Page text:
In the pharmaceutical industry, the process of developing a new medicinal entity (NME) is associated with considerable risk and uncertainty. The present paper investigates how variability in the decision making process in pharmaceutical industry research and development (R&D) projects influences the expert group size needed to take informed go/nodecisions. In other words, we wanted to investigate how go/no go decision process is influenced by the degree of inherent project uncertainty. Since the information gap during the early as well as late phases of the R&D process of an NME is commonly prominent, we made a statistical forecasting of the impact of individual variations in go/no-go judgments and decision making. In respect to inherent project uncertainty, throughout the discovery/development process of 8 – 10 formal go/no-go steps, we then simulated the size of the expert group size needed to take a meaningful and coherent group decision based on individual real expert judgments.
In the study, we used data from 52 experts in the pharmaceutical industry and allied sectors, making a series of go/no-go judgements in 4 different drug R&D case scenarios derived from real R&D cases from the pharmaceutical industry. The 4 case-scenarios related to go/no-go judgment decisions over phases of drug discovery (early) as well as development (late) ranging from target selection/pharmacology, toxicology, biopharmacy/galenics to clinical development/market introduction.
Based on the intrinsic variability found in the real go/no-go (or go/no-go and recycle) judgments made by the experts, as each of the 4 cases gradually evolved, we modelled the impact of the real intrinsic judgment variability found, on a fictive R&D decision chain based on 10000 bootstrap samples involving between 5 -20 different major go/no-go decisions. We found, that when serial mean judgements were expressed as clear go or stop, some 10 – 15 experts were needed in order to arrive at a coherent go or stop group decision. However, when both go and stop (recycle) mean decisions were encountered at any step in the process development, the number of experts needed in a group to arrive at a decisive go or no-go judgment tended to be very large. In spite of the fact that large groups were involved, there was a substantial inherent uncertainty that remained in the decision chain.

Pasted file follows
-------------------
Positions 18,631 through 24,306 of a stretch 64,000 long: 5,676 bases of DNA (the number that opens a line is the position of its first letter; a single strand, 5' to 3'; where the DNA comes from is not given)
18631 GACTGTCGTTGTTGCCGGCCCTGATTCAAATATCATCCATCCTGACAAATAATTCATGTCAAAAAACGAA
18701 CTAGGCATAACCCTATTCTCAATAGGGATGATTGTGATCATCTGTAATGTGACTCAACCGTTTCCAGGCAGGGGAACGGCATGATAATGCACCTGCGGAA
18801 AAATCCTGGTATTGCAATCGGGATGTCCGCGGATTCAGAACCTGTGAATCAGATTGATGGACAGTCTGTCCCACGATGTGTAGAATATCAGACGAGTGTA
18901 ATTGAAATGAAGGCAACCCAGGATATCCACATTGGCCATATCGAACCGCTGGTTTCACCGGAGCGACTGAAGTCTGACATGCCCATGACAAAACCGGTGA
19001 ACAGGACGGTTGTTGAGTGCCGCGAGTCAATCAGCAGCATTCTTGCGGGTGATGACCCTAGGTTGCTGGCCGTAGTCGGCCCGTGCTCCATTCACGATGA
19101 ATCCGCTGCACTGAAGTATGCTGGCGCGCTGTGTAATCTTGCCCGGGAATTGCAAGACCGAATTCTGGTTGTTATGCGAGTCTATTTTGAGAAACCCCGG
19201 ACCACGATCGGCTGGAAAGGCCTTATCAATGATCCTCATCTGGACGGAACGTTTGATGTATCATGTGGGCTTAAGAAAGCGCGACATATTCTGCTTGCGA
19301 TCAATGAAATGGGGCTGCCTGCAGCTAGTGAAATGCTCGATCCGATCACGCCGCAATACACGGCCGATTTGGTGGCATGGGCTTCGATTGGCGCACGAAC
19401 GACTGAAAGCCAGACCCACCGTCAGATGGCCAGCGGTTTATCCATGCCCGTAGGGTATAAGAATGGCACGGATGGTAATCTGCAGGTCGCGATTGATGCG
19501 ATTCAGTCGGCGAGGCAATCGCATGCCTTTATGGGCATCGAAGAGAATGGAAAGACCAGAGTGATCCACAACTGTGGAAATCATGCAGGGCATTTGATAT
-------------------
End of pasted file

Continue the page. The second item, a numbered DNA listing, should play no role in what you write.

We conclude that in pharmaceutical industry R&D, rational decision making from initial drug discovery to late development and marketing, can commonly be managed by a group of 10 – 15 experts when mean group judgements over a series of decision points are clear go decisions. However, when mean group judgements from one decision point to another varies from go to stop in a specific case, i.e. involves a recycle component, there will be a need to expand R&D expert input substantially. In such cases the drug development process more or less takes on the form of an open innovation process. The present research findings may be used to construct a new model on how to plan and model the size of expert input in structured decision processes similar to those practised in the pharmaceutical industry.
Drug R&D, discovery; development; pharmaceutical industry; decision making; uncertainty; innovation; entrepreneurship; go/no-go, go-no-go/recycle; closed innovation; open innovation